[Equest-users] Lighting densities and Electrical equipment contributing to Space Heating

John Bixler JBixler at Sebesta.com
Thu Oct 6 06:24:37 PDT 2011


A number of things play into the question you are asking.

*         Different types of lighting have different efficiencies.  Incandescent lights create a lot of heat, LEDs create practically no heat.  Fluorescent is somewhere in between but create much less heat then incandescent

*         The style of light installed - is it pendant hung in the space?  If so, 100% of the created heat is given to the space.  Is it recessed?  If so, a portion of the heat is given to the plenum, and some of the heat given to the plenum leaves the building as relief air (in fact, it's possible that all the plenum heat leaves the building in the case of a 100% outdoor air system)

*         The schedule of the lights.  Were you looking at yearly consumption or peak heating load?  Peak heating load is typically calculated with the lights (and occupancy and misc loads) at 0%.  If you were looking at yearly consumption, but your modeled facility has the lights turned off for a majority of the time, the impact may be minimized.

Point being, you have to consider more than just lighting density when you make this analysis.

John Bixler, EIT, LEED AP BD+C
Mechanical Designer
Sebesta Blomberg
sebesta.com | P  319.364.1005 | M  319.558.9299

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From: equest-users-bounces at lists.onebuilding.org [mailto:equest-users-bounces at lists.onebuilding.org] On Behalf Of Taylor Sharpe
Sent: Wednesday, October 05, 2011 10:18 PM
To: John Bixler
Subject: [Equest-users] Lighting densities and Electrical equipment contributing to Space Heating

Hi everyone,

I feel that this topic must have been discussed at some point, but an exhaustive archive search got me nowhere, so I thought I'd throw together a post of my own, especially since I'm working on an eQuest model of a small server building which is heated in part by a large number of computers that run many hours every day.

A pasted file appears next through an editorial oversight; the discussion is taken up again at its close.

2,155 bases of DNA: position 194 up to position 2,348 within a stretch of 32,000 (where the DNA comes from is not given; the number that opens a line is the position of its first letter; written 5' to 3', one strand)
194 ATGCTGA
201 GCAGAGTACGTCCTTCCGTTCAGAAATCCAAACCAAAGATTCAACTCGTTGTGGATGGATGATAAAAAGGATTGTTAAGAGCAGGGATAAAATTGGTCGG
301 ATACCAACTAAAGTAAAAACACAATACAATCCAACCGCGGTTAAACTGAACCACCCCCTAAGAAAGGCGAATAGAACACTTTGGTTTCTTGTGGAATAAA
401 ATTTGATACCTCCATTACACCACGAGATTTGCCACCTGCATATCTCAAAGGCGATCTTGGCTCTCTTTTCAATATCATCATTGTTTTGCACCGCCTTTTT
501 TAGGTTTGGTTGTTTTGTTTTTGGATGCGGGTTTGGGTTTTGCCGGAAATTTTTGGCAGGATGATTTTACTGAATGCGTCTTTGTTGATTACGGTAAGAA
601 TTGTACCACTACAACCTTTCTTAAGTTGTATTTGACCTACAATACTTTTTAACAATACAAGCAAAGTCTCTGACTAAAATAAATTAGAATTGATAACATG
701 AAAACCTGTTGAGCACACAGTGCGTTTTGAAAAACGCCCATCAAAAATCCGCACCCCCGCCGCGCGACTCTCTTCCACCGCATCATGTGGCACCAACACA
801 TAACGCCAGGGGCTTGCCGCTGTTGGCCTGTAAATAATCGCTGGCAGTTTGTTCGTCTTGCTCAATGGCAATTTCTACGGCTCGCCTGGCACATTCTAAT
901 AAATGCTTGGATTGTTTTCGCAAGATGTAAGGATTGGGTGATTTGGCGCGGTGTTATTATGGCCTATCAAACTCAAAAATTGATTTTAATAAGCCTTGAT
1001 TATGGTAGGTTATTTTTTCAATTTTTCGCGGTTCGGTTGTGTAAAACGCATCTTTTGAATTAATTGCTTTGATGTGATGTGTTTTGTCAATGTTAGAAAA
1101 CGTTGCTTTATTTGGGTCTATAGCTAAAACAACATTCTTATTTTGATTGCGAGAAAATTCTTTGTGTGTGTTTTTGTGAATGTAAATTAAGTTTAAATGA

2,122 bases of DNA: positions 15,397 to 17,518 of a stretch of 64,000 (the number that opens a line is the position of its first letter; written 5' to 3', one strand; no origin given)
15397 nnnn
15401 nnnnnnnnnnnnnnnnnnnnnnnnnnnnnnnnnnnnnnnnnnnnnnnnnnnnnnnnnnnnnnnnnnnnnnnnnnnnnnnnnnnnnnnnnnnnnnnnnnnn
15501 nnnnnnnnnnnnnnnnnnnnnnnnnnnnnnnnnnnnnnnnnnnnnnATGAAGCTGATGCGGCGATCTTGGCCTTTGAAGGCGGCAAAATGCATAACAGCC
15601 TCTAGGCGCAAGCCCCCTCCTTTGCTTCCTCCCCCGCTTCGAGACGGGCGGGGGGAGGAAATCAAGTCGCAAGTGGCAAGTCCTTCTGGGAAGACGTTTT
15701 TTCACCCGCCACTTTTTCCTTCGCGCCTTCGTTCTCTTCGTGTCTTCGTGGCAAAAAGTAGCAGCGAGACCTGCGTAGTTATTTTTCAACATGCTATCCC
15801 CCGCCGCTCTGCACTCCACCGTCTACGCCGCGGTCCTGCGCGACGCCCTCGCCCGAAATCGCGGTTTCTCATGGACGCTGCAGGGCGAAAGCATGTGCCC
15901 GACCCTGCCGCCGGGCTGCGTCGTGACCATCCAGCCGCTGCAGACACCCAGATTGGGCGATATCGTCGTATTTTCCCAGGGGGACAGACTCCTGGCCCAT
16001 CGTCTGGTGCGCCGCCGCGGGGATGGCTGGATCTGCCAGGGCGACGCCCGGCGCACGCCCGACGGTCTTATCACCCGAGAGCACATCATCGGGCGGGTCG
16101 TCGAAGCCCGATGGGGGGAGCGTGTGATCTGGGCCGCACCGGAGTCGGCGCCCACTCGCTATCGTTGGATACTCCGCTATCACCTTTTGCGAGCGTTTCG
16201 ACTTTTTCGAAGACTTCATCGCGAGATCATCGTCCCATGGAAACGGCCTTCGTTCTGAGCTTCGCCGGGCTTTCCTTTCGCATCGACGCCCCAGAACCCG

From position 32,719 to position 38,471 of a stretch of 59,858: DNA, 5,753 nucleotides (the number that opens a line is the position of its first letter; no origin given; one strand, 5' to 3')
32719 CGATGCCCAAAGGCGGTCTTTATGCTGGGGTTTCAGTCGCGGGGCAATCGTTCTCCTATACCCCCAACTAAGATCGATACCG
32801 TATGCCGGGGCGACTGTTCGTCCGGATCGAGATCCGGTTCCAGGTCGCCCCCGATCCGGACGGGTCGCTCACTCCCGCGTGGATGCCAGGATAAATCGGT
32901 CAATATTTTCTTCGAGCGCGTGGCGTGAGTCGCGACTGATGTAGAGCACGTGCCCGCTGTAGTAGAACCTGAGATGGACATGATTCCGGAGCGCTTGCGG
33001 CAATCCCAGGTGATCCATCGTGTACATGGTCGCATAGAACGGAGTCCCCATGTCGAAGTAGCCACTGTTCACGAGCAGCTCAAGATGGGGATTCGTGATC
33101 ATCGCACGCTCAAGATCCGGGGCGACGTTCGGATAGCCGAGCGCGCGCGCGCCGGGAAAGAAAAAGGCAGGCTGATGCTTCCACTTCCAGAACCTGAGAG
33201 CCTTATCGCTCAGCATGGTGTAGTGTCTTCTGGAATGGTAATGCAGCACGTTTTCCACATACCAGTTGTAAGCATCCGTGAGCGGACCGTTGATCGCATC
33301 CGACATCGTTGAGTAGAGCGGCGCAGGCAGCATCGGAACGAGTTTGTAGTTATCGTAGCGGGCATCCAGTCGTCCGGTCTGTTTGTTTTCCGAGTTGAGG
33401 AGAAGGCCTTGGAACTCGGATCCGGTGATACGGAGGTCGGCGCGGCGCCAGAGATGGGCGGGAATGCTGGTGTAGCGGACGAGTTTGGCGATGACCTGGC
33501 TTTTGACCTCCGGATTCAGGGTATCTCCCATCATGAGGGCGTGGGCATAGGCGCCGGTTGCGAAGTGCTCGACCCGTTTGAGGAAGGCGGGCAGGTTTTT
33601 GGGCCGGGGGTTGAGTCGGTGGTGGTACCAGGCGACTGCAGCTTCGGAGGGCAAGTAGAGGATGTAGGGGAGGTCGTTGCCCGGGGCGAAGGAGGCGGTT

I'm interested in how eQuest treats electric loads - from lights, computers, refrigerators, etc - as regards space heating.  I had always assumed that, especially in the case of lights, much of the energy used would be converted to heat within the building, and contribute to space heating.

However, I set up an experiment to test this and found that the results were far different from what I'd expected: I upped the lighting density in an existing natural-gas-heated building model by about 15x and compared the electric use from before and after the lights were increased.  I converted all values to mmBtus for easy comparison.  To my surprise, I found that only a very small fraction (about 6%) of the mmBtus added to the building through those lights contributed to space heat.  The kWh recorded were increased hugely, but the heating energy required to keep the building heated was almost the same in both cases.

I repeated the experiment, upping misc. equipment instead of lighting, and saw a similar result.

Does anyone have any knowledge of what equations eQuest uses to decide how much electrical energy use is converted to heat and added to the space in which it is installed?

Taylor Sharpe
Sharpe Energy Solutions
newspectrum at gmail.com<mailto:newspectrum at gmail.com>
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